Lions wide receiver Kenny Golladay celebrates a reception during the...

Lions wide receiver Kenny Golladay celebrates a reception during the second half of an NFL game against the Jaguars in Jacksonville, Fla., on Oct. 18, 2020. Credit: AP/Phelan M. Ebenhack

That’s one less excuse for Daniel Jones.

With Giants general manager Dave Gettleman continuing his aggressive push to improve an offense that has underperformed for most of the last decade, the team’s third-year quarterback is running out of reasons why he can’t start producing touchdowns at a far more rapid rate.

The latest piece added to the puzzle for Jones’ offense: wide receiver Kenny Golladay, one of the league’s top playmakers when he’s healthy and a player who can begin to provide some Odell Beckham-like juice to an attack that hasn’t been the same since he was banished to Cleveland two years ago.

The Giants paid handsomely to snag one of the premier players on the open market, dishing out $72 million over four years for the former Lions receiver who led the NFL with 11 touchdown catches in 2019. Golladay was limited by injuries last year and played in just five games, but the Giants put him through a rigorous physical evaluation during a two-day visit late in the week and pronounced him ready to go.

Free agency visits have become a rarity these days, with agents hashing out deals over the phone and getting huge deals for their clients, sight unseen. But the Giants wanted to "lay eyes on me," Golladay said Saturday in a Zoom call with reporters, and it gave the 27-year-old receiver to do the same with the Giants.

He came away with only one conclusion.

"Hearing the vision that coach Joe Judge and (offensive coordinator) Jason Garrett — that had me right there," Golladay said. "It was like a no-brainer. I’m glad it worked out."

The Giants paid premium money for Golladay, especially in a market that seemed somewhat muted at wide receiver. After all, Steelers wideout JuJu Smith-Schuster didn’t attract offers to his liking and went back to Pittsburgh on a one-year deal at $8 million, not close to the $18 million per year average Golladay secured. And you can argue that the Giants in fact overpaid for Golladay, especially with him coming off an injury-plagued season.

But they’re paying for what they saw in his second and third seasons with the Lions, when Golladay combined for 135 catches for 2,253 yards and 16 touchdowns in 2018-19. He had a big-time quarterback in Matthew Stafford throwing to him, so that helped. Jones hasn’t measured up to Stafford in his first two seasons, but there have been factors not in his control to limit his production.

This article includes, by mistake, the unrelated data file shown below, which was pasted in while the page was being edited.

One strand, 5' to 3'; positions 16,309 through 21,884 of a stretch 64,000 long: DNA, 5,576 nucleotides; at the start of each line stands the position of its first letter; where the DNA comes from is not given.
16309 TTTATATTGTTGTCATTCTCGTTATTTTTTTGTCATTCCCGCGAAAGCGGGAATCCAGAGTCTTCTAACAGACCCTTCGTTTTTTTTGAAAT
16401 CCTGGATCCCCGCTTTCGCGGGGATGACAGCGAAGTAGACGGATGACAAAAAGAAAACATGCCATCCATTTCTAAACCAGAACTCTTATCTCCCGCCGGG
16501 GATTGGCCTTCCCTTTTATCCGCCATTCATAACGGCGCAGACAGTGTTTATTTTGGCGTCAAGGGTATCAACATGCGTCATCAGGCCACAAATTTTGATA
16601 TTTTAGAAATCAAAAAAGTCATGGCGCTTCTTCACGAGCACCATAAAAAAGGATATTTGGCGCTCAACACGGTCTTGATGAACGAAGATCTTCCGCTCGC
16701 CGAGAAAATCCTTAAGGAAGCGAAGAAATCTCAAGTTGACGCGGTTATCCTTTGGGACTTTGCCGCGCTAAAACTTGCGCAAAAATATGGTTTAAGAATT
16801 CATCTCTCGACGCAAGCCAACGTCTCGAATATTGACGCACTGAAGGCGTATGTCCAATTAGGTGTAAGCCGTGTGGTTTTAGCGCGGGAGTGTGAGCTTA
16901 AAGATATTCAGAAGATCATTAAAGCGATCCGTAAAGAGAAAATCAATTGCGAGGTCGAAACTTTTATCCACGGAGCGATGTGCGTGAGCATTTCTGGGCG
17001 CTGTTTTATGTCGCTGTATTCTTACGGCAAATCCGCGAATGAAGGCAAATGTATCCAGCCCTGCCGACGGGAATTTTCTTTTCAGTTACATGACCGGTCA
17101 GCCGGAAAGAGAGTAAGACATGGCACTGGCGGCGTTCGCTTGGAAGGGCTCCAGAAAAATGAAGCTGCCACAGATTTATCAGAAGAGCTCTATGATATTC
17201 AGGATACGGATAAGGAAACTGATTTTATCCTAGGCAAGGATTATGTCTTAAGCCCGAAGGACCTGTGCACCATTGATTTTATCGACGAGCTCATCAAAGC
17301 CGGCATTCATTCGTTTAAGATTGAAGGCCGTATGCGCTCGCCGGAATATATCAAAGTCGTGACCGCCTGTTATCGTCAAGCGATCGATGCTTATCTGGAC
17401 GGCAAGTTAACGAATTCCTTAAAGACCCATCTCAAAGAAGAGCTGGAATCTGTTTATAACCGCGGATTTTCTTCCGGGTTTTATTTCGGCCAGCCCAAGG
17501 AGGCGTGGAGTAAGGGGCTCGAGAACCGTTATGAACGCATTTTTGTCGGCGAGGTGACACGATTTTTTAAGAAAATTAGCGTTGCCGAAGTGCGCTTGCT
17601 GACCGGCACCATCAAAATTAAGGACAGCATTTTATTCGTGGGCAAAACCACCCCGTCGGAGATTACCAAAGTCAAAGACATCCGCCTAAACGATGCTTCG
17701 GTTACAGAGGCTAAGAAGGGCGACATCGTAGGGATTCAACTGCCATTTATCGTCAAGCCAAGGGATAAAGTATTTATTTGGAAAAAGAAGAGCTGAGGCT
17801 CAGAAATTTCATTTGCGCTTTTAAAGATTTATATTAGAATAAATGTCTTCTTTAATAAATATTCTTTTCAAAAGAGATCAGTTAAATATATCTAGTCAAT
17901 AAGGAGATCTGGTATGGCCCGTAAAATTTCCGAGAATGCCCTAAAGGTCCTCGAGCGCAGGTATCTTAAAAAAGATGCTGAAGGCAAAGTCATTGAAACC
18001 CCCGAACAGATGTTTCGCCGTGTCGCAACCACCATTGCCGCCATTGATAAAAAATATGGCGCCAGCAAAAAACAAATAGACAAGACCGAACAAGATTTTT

Inconsistent and erratic pass protection is a big reason. The absence of Saquon Barkley for most of last year was another. And the lack of elite talent at wide receiver and tight end is another.

Well, there is encouraging news on all three fronts there. The Giants’ rebuilt offensive line featuring 2020 rookie tackle Andrew Thomas showed progress as the season wore on, although things still need to get significantly better up front. Barkley is expected to be recovered from ACL surgery in time for training camp, although Gettleman cautions that the team will be careful in his rehabilitation.

And the upgrade at tight end and receiver has been significant over the past several days. Before the Giants hammered out a deal with Golladay on Saturday, they signed Vikings free agent tight end Kyle Rudolph, one of the most sure-handed pass catchers of any player at his position. He’s also a terrific red zone target who will address a major deficiency Jones showed inside the 20 last season. His hands are also far more reliable than tight end Evan Engram, whose drops cost the Giants dearly last season but who is still in the team’s plans for 2021.

Jones himself made sure Golladay knew where he stood with him, as the quarterback helped in the recruiting process.

"He’s still fresh in the league," Golladay said. "I want to grow with him. I feel like me and him can do some good things. We are both very excited."

Said Jones, "I'm very excited to have Kenny. He's been a big time playmaker in this league. When we spoke, he was interested in the culture we have in the building and the mindset of the team. I think he had heard it from coaches but wanted to hear how we saw it as players and how much we believed in it. I think finding the right fit in that sense was important to him."

The Giants may not be done bringing in talent at receiver, and there is still the possibility they might take another playmaker like Alabama’s DeVonta Smith or Jaylen Waddle, or Ja’Marr Chase of LSU in next month's draft. As any quarterback will tell you, there can’t be too many quality targets for his offense. But Golladay’s signing brings added flexibility, leaving Gettleman with a chance to go defense, too. Perhaps a cornerback like Patrick Surtain II of Alabama to help shore up a secondary that was improved last year but can still get better.

But first things first. It’s the offense that needs fixing, and it’s Jones that needs the help. He got a big dose of it on Saturday with the Golladay signing.

Now the rest is up to him.